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The type int is 4-byte long and I wrote a little procedure in C under Ubuntu to print the number I've just input. When I input 2147483648, i.e. 2^31, it prints 2147483647 rather than -1. The same thing happens when I input any number larger than 2147483647. Why doesn't it overflow to -1 as I learnt form book but seems like truncated to INT_Max and what happened in the bits level?

#include <stdio.h>
int main(){
  int x;

I made a mistake. INT_Max+1 should equal to INT_Min. I modified the code:

#include <stdio.h>
int main(){
  int x=2147483647;
  int y=x+1;

and the output is -2147483648 Now I'm just wondering what happened when I call the function scanf? I think it truncated all the input number larger than 2147483647 to 2147483647.

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How do you expect anyone to be able to help, when you're not showing us your code?! – unwind Oct 21 '13 at 10:27
You might want to add the proper code you used. It's probably related to the input function that truncate your input. – Lohrun Oct 21 '13 at 10:28
Sorry for that~ I thought it was too simple to put it on~:P @unwind – twoyoung Oct 21 '13 at 10:41

3 Answers 3

up vote 1 down vote accepted

The representation of 2147483647 ie INT_MAX is 0x7FFFFFFF.
If you add 1, you'll get an undefined behaviour.
This said, in practice, if you add 1, you'll get 0x80000000 ie -2147483648.
I don't know why you expect -1 as its binary encoding is 0xFFFFFFFF.

#include <stdio.h>
#include <errno.h>

int main(){
  int val1 = 2147483647;
  int val2 = val1+1;
  int x;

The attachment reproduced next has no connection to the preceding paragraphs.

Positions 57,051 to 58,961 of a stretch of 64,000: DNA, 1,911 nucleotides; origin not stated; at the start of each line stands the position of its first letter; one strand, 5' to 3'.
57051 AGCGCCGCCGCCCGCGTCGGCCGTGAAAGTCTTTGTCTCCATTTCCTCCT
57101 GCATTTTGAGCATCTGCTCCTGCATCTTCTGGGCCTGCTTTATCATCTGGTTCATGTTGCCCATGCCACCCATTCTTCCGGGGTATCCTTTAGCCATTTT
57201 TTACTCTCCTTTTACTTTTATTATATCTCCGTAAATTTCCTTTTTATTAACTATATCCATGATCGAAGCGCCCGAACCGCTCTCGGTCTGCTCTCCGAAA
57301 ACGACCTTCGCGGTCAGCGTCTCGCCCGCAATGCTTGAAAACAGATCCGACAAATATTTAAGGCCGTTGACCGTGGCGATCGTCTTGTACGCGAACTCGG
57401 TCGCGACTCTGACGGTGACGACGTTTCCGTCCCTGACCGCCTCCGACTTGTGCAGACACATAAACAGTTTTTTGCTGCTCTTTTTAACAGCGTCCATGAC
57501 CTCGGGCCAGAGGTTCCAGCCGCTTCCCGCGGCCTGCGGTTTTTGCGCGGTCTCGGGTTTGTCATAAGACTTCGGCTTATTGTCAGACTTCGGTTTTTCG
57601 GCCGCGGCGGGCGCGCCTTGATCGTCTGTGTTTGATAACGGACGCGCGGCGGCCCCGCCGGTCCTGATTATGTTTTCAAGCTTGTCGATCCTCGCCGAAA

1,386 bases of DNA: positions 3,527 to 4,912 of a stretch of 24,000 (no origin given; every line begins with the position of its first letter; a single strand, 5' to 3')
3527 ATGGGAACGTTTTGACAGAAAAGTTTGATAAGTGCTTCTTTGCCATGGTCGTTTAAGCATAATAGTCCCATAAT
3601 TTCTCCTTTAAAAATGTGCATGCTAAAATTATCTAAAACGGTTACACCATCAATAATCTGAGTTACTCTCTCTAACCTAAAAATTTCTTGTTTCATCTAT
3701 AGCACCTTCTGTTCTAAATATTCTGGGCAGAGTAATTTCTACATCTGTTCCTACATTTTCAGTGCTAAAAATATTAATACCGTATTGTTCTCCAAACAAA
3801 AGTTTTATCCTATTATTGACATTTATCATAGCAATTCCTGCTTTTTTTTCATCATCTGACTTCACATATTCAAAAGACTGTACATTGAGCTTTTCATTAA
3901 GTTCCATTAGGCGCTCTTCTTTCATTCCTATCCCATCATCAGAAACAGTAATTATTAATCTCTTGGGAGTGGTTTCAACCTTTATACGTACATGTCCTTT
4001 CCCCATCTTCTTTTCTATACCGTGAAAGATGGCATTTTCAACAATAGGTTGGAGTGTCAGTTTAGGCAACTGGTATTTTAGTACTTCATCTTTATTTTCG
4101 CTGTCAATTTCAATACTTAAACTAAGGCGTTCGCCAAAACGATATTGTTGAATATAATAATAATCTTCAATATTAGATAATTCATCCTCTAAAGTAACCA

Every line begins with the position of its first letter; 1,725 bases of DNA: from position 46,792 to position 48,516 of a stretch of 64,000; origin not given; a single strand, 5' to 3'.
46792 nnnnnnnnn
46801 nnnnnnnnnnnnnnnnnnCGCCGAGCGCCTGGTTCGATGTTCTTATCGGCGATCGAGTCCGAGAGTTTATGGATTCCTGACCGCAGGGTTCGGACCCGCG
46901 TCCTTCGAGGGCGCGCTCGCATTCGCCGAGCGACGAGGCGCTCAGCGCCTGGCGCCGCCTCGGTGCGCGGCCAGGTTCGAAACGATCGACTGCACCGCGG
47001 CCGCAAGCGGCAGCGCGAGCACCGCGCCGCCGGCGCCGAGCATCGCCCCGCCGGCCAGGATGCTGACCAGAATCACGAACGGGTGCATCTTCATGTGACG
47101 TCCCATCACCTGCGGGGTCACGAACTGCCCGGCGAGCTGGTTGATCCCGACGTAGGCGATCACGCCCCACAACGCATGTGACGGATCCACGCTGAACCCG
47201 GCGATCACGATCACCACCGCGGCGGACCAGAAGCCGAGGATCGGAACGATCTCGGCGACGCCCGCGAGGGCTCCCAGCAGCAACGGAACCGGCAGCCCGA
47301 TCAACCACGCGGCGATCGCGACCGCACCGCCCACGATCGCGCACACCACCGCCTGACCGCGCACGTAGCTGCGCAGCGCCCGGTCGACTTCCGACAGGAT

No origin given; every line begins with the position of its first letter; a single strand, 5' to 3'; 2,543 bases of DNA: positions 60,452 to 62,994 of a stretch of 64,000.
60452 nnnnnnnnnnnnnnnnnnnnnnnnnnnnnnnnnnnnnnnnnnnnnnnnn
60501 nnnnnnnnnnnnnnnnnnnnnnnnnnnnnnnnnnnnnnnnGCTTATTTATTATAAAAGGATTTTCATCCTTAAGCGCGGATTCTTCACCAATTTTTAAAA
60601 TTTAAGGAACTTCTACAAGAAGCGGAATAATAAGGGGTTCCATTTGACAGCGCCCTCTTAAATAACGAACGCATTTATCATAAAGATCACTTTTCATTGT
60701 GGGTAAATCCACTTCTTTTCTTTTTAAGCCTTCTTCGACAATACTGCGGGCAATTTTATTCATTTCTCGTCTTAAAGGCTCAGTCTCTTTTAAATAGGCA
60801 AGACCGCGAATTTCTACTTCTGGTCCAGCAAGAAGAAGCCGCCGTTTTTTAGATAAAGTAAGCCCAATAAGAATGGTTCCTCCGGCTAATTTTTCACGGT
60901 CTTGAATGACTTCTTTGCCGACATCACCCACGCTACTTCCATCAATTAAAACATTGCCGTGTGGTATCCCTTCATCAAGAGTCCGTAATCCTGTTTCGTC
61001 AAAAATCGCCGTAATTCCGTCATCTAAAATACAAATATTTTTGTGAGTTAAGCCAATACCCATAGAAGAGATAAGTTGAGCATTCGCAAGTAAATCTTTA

printf("errno before : %d\n",errno);
  scanf("%d",&x);                        //enter 2147483648 or a larger value
  printf("errno after : %d\n\n",errno);

  printf("val1 = %d (0x%X)\n", val1, val1);
  printf("val2 = %d (0x%X)\n", val2, val2);
  printf("x    = %d (0x%X)\n", x, x);

  return 0;

Output :

errno before : 0
errno after : 34 //0 if the entered value is in the range of 4-bytes integer

val1 = 2147483647 (0x7FFFFFFF)
val2 = -2147483648 (0x80000000)
x    = 2147483647 (0x7FFFFFFF)

The reason why you get x=2147483647 is that scanf clamps the value to the possible range.
If you check errno after scanf call, you will see that it is equal to ERANGE (code 34)

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Yes yes ~!! I made a mistake. It's -2147483648, the INT_Min. But why couldn't I get the negative answer using my code? – twoyoung Oct 21 '13 at 10:46
I modified my code like yours, it does get -2147483648. What's the difference between using a scanf function to store the number and immediately assigning the number to a variable? – twoyoung Oct 21 '13 at 10:54
@twoyoung, scanf clamps the value to 2147483647 and sets errno to ERANGE. – Michael Oct 21 '13 at 11:55

By the C99 standard 6.5 Expressions:

If an exceptional condition occurs during the evaluation of an expression (that is, if the result is not mathematically defined or not in the range of representable values for its type), the behavior is undefined.

See here:

int i = 2147483648;

void main()

By the way main returns int.

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You can read input in hexadecimal and will get proper output

int main(void) {
int a;

printf("\nEnter number :"); scanf("%X",&a);

    return 0;

input value : 80000000
Output will be :-2147483648
OR you can use like this

printf("\nEnter number :"); scanf("%u",&a);

input value : 2147483648
Output will be :-2147483648

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And what if the format specification in scanf is signed like %d? – twoyoung Oct 21 '13 at 11:20
And When you input value [with scanf("%d",&a)] greater than INT_MAX, scanf takes INT_MAX due to %d (integer format specifier). But in case of %u the input range will be INT_MAX*2+1 hence you can input value more than INT_MAX . – pramod kumar Oct 21 '13 at 11:22
Can you explain to me why "scanf takes INT_MAX due to %d when I input value [with scanf("%d",&a)] greater than INT_MAX"? This is the place where I really can't understand. – twoyoung Oct 21 '13 at 11:31

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